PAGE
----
At Winspire, we have multiple quantities of every Experience we offer. So if you have two bidders trying to out bid each other, wait for one of them to jump out, then stop the bidding and sell the Experience to both bidders.

During: "Buy it Now" Bid Sheets

Most silent auction items can only be given to one winner, meaning you only have as many items that were donated. Fortunately, this is not the case with Winspire’s no-risk travel packages. Each of our packages has been developed so that they can be sold multiple times in a single eventand you only purchase the trip if it sells.

One of the best ways to utilize the multiple-sale feature in a silent auction is adding a “Buy It Now” feature on your bid sheets, leaving several spaces for multiple people to purchase the trip immediately.

Let's say you auction off an amazing $2,600 New Orleans Jazz and Dining trip for $4,000. Your organization takes home $1,400. But if you can sell that same item to three bidders using "Buy It Now" for $4,000 each, you have now tripled your profits and netted $4,200!

Your Winspire Fundraising Specialist can work with you to suggest an appropriate “Buy It Now” price that guarantees a good return to your organization.

Expert resource: For more help on making a great bid sheet, including an easy-to-use template and instructions, check out our "Bid Sheet 101".

Download Free Bid Sheet Templates

Setting Priceless Item ValueFor more information on selling multiples after your auction

Check out "How to Unlock Fundraising Opportunities After an Auction Using No-Risk Travel"

After: Approach bidders who missed out

In either a live or silent auction, take note of everyone who expresses interest in the featured trips and encourage your auction monitors to do the same. Then, as soon as possible after the event, reach out to these guests and offer the trip at the winning bid. Even if some bidders dropped out early in the bidding war, they may change their mind or jump on a second chance to get the trip if it's offered again.

Finally, if there was a particular item that generated a lot of interest at your auction, consider opening it up to the entire guest list. You don't buy the trip unless it sells, so you never know which of your guests may have had an eye on certain trips but ended up hesitating or unable to bid.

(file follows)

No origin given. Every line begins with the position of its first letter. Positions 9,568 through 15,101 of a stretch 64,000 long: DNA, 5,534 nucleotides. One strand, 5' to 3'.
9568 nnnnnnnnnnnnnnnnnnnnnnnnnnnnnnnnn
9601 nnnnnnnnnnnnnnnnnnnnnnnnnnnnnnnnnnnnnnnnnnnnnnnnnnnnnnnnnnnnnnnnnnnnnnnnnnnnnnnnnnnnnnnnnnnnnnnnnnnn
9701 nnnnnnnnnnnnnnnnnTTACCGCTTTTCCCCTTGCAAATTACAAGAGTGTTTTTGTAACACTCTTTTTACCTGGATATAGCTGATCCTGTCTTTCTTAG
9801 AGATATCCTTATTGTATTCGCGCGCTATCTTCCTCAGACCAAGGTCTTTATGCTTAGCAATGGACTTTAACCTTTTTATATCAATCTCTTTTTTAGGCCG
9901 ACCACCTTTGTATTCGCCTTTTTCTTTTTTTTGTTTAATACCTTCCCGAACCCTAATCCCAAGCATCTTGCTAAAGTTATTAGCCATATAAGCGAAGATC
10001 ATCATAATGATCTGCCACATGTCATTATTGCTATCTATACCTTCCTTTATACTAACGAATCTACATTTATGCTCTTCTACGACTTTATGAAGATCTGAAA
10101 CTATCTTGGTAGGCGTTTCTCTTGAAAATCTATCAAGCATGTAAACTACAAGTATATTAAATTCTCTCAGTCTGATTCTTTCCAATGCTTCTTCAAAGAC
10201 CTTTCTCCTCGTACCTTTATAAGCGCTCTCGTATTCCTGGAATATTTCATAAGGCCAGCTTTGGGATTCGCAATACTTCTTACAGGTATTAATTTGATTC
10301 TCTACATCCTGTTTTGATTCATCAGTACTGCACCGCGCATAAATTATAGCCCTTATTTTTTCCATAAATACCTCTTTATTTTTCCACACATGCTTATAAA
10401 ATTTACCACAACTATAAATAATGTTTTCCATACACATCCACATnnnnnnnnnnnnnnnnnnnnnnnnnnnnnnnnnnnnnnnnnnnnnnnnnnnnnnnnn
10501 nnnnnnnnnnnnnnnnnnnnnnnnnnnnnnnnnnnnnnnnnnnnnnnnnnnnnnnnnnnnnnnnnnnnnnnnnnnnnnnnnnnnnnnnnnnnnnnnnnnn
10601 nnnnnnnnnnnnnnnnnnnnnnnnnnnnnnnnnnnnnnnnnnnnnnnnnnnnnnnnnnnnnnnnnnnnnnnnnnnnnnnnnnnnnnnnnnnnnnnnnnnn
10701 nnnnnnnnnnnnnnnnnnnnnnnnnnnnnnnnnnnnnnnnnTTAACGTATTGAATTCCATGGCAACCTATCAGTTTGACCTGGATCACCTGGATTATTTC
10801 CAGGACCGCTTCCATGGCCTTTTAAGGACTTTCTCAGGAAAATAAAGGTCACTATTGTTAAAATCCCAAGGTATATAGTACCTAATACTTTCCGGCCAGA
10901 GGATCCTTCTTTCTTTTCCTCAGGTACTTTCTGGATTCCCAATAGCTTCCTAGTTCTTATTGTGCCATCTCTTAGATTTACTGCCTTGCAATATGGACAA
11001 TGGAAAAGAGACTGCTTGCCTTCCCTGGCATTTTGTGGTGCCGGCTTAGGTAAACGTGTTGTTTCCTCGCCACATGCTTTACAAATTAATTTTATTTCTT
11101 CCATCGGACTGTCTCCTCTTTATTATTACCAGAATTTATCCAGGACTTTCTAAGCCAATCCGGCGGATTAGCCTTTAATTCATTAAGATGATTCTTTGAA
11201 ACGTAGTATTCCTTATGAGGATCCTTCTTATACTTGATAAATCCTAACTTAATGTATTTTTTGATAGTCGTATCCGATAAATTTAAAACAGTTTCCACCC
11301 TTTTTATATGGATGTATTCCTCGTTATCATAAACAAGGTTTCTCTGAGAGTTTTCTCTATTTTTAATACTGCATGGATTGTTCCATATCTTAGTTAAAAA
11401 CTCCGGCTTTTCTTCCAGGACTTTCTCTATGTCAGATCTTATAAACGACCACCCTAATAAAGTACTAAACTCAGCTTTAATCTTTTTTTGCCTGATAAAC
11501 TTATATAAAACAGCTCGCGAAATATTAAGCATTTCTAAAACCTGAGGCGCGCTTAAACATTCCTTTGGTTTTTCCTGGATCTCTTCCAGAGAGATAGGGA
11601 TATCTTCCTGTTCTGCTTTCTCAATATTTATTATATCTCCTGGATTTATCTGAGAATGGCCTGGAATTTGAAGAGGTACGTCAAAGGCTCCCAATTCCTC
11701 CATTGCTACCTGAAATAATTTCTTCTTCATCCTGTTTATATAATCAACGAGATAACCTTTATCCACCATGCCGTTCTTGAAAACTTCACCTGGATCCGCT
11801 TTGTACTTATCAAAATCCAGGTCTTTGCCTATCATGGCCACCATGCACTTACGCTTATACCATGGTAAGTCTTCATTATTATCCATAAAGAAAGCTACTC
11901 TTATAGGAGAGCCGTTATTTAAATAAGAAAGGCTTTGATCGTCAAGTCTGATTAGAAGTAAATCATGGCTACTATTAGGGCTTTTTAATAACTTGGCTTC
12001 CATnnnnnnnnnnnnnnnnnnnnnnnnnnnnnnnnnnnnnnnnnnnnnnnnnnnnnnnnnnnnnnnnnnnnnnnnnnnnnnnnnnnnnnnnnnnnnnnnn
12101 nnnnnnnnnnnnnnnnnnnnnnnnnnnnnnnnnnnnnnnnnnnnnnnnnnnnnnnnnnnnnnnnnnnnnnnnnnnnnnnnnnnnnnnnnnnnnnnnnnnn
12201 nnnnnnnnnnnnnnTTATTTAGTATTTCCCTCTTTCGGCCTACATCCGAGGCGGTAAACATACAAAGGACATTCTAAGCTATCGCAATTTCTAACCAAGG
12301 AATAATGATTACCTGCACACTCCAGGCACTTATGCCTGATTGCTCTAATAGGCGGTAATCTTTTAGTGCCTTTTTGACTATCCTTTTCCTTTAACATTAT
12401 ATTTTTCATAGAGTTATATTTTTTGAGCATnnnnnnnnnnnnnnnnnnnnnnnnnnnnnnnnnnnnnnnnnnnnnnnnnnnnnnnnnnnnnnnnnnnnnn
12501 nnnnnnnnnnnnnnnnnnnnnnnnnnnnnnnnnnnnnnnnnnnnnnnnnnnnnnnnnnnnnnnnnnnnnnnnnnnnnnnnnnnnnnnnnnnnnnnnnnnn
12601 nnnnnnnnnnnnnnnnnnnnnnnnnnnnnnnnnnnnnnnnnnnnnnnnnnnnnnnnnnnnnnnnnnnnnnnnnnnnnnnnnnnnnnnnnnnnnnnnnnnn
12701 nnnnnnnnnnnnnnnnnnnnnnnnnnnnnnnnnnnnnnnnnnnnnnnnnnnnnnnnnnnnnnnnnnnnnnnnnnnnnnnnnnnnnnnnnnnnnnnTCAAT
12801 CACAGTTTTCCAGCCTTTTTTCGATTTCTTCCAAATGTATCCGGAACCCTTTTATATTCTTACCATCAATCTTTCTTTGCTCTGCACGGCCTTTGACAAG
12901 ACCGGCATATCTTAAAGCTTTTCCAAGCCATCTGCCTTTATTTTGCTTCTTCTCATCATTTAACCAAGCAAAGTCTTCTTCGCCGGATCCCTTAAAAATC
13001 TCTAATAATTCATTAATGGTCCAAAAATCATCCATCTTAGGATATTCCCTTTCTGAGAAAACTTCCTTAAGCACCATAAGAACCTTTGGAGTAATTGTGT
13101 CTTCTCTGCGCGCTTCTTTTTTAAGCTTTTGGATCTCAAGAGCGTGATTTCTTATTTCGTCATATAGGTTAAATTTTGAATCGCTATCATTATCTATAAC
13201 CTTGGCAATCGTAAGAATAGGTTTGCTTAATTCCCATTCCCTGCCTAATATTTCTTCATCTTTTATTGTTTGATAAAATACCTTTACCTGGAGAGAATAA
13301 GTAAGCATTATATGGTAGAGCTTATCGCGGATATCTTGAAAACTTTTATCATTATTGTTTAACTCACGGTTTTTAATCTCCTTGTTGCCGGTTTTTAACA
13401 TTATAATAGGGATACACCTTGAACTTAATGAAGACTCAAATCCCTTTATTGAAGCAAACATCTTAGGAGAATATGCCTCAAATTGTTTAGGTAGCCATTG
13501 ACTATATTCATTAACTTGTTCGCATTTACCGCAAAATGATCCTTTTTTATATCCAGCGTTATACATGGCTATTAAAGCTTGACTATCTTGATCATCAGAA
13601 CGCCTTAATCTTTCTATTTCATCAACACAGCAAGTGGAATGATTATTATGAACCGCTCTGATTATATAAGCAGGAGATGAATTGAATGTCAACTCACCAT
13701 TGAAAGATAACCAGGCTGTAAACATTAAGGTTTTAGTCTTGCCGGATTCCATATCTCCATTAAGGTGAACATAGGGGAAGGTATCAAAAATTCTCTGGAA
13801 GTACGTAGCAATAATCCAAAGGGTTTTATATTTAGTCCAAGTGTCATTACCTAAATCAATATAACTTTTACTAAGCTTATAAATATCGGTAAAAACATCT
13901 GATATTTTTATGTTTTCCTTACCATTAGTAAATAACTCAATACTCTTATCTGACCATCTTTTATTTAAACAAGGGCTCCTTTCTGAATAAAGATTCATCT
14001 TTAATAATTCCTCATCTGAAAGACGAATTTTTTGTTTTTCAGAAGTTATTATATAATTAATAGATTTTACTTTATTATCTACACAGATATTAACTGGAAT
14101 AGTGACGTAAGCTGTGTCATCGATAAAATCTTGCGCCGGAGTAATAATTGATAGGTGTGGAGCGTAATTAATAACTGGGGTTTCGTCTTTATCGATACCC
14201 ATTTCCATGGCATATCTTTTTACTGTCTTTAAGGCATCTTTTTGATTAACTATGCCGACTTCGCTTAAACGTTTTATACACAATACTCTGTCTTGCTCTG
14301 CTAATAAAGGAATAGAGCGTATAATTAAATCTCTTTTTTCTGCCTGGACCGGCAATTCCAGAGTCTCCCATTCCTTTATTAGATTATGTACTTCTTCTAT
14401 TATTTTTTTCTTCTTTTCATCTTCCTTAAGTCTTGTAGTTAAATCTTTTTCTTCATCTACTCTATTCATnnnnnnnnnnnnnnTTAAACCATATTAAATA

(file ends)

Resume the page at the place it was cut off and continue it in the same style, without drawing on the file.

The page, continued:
Send out a special newsletter summarizing the night that includes an offer to snag the night's most talked-about vacation at the "special bargain price" of the winning bid, all while making a big contribution to a great cause.

Fundraising, Silent Auction Ideas, Live Auction, Selling Multiples
Summy Lau
Summy Lau
As Fundraising Editor, Summy brings hands-on experience in nonprofit development, event fundraising, publishing, copywriting and design to Winspire News. She creates blog content, infographics, templates, eBooks and other resources to help fundraising professionals and volunteers exceed their fundraising goals. Her two favorite perks of working at Winspire: hearing nonprofit success stories and dreaming of new bucket list destinations.

Related Posts

Virtual Fundraising Tips & Tricks | Nonprofit Q&A

Virtual event fundraising for Nonprofits has slowly become the new normal. As we venture into this new world, our Virtual Team compiled their favorite tips & tricks to share with you all!

Fundraising in the COVID-19 Climate - Q&A with Nonprofits

Because we know how challenging this time may be, we wanted to provide some guidance and clarity during this challenging time. Our Director of Product Development, Jason Champion, Director of Sales, Kevin Spykerman, and Director of Marketing, Lou Prisco, sat down with Bobby D. Elhert, Benefit Auctioneer and Fundraising Professional from Inspire Hearts Fundraising, to answer live questions sent in during our live webinar Q + A.

Best Practices: Postponing your Fundraising Event

With the postponement of a gala event, much work needs to be accomplished in a short period of time and approached with flexibility and care. Our good friends at JDRF shared with us some tips for postponing an event that includes a checklist of activities and strategies to be considered and executed.